Mission – The aim of our research is to measure, understand and predict phytoplankton responses to multiple stressors, e.g. Ocean Acidification and warming, by focusing on one of the most sensitive areas on Earth, the subarctic and Arctic Oceans. Covering molecular to ecological processes, we seek to identify those limitations and trade-offs in physiological pathways, which are key for determining the competitive abilities of species. By investigating not only the nature (i.e. process-understanding) but also the diversity (i.e. inter- and intraspecific plasticity) in response patterns we obtain information about the resilience of species and groups, which increases our abilities to predict floristic and functional shifts.

Algae bloom in the Barents Sea, Photo: ESA

Phytoplankton - Phytoplankton are responsible for about half of the global primary production. Hence, they produce every second oxygen molecule we breathe, and by providing the carbon and energy for higher trophic levels, they also sustain and shape most marine ecosystems. Phytoplankton can be distinguished into functional types, which differ in how they alter elemental cycles. The export of carbon and other elements to deep waters and sediments is especially effective for species reaching high abundances of so-called blooms (see satellite image). Any changes in phytoplankton productivity and species composition will thus have far-reaching implications for marine ecosystems and global climate.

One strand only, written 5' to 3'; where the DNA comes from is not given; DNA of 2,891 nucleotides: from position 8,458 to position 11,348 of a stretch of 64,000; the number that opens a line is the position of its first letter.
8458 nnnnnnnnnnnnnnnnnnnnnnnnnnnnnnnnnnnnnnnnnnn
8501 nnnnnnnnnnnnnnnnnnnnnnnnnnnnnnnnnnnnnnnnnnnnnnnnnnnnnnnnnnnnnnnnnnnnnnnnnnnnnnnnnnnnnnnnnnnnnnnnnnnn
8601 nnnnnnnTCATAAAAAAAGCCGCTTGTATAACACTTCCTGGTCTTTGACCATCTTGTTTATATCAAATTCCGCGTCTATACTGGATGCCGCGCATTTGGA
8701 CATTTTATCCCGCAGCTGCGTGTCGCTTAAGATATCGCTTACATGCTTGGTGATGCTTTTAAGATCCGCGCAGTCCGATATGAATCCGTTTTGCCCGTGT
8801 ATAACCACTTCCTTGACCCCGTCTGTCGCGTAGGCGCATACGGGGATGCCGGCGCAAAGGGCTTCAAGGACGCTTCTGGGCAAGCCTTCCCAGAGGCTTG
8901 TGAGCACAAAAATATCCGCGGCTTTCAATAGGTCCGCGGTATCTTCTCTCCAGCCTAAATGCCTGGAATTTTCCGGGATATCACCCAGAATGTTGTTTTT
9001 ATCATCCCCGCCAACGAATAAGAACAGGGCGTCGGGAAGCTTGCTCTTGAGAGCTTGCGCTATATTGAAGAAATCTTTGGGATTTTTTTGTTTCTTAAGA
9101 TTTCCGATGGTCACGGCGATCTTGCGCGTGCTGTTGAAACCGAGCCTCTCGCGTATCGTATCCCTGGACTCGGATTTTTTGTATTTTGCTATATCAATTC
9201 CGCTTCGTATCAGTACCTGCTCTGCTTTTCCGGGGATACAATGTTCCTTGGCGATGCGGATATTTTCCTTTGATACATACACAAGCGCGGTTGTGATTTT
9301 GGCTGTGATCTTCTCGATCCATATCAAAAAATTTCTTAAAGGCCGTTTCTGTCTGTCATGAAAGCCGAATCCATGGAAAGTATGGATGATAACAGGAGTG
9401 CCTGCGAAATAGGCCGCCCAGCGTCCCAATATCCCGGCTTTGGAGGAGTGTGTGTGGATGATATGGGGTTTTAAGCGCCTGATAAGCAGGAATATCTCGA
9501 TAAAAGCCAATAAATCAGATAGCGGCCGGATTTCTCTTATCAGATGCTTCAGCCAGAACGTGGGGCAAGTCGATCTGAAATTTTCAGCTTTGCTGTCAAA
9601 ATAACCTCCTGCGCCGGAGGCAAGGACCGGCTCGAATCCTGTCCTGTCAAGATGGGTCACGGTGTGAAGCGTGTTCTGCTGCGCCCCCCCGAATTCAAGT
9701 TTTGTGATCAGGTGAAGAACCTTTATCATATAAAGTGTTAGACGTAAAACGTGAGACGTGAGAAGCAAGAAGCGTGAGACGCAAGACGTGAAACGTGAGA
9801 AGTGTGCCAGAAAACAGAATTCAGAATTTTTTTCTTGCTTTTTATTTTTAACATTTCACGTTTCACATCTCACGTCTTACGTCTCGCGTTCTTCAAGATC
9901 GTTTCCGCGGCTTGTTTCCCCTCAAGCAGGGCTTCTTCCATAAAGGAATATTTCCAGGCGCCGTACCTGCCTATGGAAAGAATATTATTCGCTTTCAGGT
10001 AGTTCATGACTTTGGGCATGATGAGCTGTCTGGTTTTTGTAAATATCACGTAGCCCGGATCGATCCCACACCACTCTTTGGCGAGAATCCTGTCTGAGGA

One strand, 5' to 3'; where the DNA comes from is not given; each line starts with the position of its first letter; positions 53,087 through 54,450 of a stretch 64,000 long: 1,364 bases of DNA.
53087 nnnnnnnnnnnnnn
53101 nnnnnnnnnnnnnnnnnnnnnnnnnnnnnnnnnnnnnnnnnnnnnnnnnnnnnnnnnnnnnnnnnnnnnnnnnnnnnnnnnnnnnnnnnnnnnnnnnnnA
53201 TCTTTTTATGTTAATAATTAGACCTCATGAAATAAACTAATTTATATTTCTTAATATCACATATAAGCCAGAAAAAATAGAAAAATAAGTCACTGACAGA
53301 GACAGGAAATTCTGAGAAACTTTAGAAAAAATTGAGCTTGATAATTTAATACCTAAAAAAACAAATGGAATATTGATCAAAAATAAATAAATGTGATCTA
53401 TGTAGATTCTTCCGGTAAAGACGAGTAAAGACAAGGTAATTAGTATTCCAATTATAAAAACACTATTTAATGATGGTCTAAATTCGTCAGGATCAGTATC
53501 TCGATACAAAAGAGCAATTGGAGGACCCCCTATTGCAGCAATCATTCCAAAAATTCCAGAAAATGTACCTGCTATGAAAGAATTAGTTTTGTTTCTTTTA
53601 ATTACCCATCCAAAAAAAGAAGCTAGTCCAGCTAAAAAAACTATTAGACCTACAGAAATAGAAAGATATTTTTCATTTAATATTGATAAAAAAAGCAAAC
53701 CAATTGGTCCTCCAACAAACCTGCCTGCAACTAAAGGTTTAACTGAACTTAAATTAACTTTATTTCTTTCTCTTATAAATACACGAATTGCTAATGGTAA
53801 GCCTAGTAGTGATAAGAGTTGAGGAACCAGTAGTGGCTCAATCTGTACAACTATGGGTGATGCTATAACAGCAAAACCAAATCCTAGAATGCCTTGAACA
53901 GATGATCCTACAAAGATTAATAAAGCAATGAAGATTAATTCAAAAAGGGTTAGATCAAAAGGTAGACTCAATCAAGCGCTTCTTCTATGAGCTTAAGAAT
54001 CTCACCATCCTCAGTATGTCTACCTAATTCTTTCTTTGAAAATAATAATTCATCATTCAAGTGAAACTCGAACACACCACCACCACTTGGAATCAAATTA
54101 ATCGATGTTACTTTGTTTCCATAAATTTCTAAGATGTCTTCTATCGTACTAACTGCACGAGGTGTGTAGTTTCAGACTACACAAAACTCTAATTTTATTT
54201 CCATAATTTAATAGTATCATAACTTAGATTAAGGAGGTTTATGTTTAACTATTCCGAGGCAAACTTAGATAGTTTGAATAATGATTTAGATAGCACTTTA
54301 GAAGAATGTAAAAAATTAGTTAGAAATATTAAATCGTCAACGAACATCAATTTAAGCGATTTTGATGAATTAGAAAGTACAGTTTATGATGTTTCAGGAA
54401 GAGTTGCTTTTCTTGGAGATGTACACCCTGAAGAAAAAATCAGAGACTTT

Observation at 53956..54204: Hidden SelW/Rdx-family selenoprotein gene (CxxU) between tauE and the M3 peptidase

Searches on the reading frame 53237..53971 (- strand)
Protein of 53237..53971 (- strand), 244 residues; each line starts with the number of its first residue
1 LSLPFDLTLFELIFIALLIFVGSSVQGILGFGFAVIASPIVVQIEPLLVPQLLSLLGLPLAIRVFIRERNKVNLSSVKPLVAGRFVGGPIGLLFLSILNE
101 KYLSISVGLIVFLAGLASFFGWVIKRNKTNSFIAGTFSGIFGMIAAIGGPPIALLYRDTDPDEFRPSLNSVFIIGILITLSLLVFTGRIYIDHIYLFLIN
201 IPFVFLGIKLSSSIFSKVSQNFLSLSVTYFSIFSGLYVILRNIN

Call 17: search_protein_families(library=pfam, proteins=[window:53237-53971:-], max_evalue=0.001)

Global Change - The rise in atmospheric CO2 levels, which is predicted to reach up to 1000 µatm within this century, will result in profound alterations of the marine environment (see figure). Firstly, as a greenhouse gas, rising CO2 causes ocean warming: average temperatures of the surface waters have already increased by 0.7°C and may rise by an additional 3°C until the end of this century, with some regions like the Arctic Ocean changing fastest (IPCC 2007). The warming and the concomitant freshening due to ice melts increase the stratification of the surface ocean, which not only reduces the nutrient supply from deeper waters but also alters the light regime phytoplankton encounter in the shallower upper mixed layer. However, there is a secondary problem arising from CO2: As much of the anthropogenic CO2 is taken up by the ocean, concentrations of CO2 and bicarbonate increase while the concentration of carbonate ions and the pH decrease, also known as 'Ocean Acidification'. Since the industrial revolution, the mean pH of the surface ocean has decreased by about 0.1 pH units and is expected to further decline by 0.3 units until the end of this century, which represents a ~150% increase in acidity. To sum up, several environmental parameters will be altered simultaneously, and all of these are major drivers controlling phytoplankton productivity and species composition.